Fetal Catecholamine Responses to Vibroacoustic Stimulation

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Abstract

OBJECTIVE

The aim of this study was to determine whether fetal vibroacoustic stimulation caused a surge of catecholamines from the fetal sympathoadrenal system.

STUDY DESIGN

A randomized, prospective, controlled trial was performed at The Queen Mother's Hospital, Glasgow. Circulating catecholamine levels in cord blood from a group of fetuses who received vibroacoustic stimulation 1 to 2 minutes before delivery by elective cesarean section (n = 25) were compared with those from a group of controls (n = 23) (Mann-Whitney U test). Fetal heart rate response to vibroacoustic stimulation was recorded in 10 additional pregnancies under identical experimental conditions.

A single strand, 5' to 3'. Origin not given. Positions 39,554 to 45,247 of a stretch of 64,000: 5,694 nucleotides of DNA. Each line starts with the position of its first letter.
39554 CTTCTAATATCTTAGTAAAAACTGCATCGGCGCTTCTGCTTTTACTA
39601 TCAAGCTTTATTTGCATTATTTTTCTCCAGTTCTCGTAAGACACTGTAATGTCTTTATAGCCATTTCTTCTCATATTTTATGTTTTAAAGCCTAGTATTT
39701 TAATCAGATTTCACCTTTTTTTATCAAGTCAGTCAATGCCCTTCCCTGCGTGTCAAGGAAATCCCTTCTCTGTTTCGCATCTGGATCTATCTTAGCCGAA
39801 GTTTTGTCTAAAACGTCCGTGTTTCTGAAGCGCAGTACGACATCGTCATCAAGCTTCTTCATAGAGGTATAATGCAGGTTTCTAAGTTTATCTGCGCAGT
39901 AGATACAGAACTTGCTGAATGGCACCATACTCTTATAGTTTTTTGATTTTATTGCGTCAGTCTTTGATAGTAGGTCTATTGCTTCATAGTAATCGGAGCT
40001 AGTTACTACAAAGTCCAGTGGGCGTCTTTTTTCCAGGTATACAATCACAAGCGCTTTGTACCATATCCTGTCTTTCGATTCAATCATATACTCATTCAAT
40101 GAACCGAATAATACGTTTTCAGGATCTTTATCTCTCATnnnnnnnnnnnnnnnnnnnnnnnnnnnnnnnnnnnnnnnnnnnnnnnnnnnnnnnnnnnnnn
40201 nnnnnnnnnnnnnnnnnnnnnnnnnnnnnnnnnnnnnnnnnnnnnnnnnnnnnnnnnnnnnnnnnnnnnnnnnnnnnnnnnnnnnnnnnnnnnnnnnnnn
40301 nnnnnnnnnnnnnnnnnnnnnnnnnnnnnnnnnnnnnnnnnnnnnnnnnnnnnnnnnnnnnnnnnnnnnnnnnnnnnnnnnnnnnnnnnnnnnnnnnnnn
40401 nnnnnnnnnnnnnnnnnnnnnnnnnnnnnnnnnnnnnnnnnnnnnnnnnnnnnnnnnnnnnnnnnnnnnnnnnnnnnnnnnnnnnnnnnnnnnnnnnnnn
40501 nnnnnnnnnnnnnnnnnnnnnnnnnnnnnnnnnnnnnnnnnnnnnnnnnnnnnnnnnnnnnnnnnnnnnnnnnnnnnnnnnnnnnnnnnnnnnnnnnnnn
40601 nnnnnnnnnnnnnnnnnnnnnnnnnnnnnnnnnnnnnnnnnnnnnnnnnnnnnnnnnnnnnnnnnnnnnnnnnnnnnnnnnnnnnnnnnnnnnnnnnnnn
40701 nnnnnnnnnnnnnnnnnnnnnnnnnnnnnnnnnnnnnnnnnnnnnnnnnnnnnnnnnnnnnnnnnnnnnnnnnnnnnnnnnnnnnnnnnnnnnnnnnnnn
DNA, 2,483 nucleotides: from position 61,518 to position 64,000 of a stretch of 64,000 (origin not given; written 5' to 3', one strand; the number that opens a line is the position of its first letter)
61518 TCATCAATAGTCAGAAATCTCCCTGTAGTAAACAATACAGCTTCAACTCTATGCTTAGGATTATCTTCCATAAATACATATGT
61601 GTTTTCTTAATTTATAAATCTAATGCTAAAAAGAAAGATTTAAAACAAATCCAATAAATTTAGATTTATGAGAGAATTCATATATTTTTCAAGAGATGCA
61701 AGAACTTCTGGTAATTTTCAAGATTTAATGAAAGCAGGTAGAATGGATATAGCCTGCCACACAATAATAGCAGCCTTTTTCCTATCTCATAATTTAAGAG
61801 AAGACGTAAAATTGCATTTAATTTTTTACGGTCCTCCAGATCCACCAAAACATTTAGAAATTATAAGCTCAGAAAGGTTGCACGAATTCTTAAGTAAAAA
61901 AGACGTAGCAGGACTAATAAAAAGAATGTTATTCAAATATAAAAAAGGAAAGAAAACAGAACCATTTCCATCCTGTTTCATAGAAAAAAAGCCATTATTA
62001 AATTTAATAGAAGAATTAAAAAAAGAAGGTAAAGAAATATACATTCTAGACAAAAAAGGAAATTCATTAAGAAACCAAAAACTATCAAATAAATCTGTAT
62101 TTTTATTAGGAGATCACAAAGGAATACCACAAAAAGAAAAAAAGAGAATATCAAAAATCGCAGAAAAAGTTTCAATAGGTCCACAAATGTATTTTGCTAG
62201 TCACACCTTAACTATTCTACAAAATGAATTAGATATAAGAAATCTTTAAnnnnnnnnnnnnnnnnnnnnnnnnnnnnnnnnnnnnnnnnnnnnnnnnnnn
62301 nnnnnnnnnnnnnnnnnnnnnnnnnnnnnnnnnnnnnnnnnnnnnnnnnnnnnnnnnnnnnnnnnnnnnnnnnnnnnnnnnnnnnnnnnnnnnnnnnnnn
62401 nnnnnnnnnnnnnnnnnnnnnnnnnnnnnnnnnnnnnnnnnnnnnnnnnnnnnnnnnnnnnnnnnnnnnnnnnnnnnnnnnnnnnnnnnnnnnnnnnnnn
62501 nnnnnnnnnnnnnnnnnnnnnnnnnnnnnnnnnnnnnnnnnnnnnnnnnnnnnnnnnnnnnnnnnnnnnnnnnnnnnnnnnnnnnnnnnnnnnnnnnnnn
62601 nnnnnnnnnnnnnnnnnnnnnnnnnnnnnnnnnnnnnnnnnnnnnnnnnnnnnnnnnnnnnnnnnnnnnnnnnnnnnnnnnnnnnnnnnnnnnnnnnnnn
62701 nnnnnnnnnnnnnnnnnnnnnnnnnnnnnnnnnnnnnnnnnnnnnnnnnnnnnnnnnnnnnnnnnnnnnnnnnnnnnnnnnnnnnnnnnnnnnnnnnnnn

RESULTS

No differences were found in norepinephrine or epinephrine levels between the vibroacoustic stimulation group and the control group. A positive fetal heart rate response was observed in seven of 10 fetuses tested. Fetal norepinephrine levels were also found to be influenced by maternal blood pressure and administration of ephedrine.

CONCLUSIONS

Under these conditions vibroacoustic stimulation does evoke the characteristic fetal heart rate response, but it does not induce a surge of catecholamines from the fetal sympathoadrenal system. Therefore it is unlikely that the immediate fetal heart rate response to vibroacoustic stimulation is induced by a surge in systemic catecholamines. (AM J OBSTET GYNECOL 1993;169:1571-7.)

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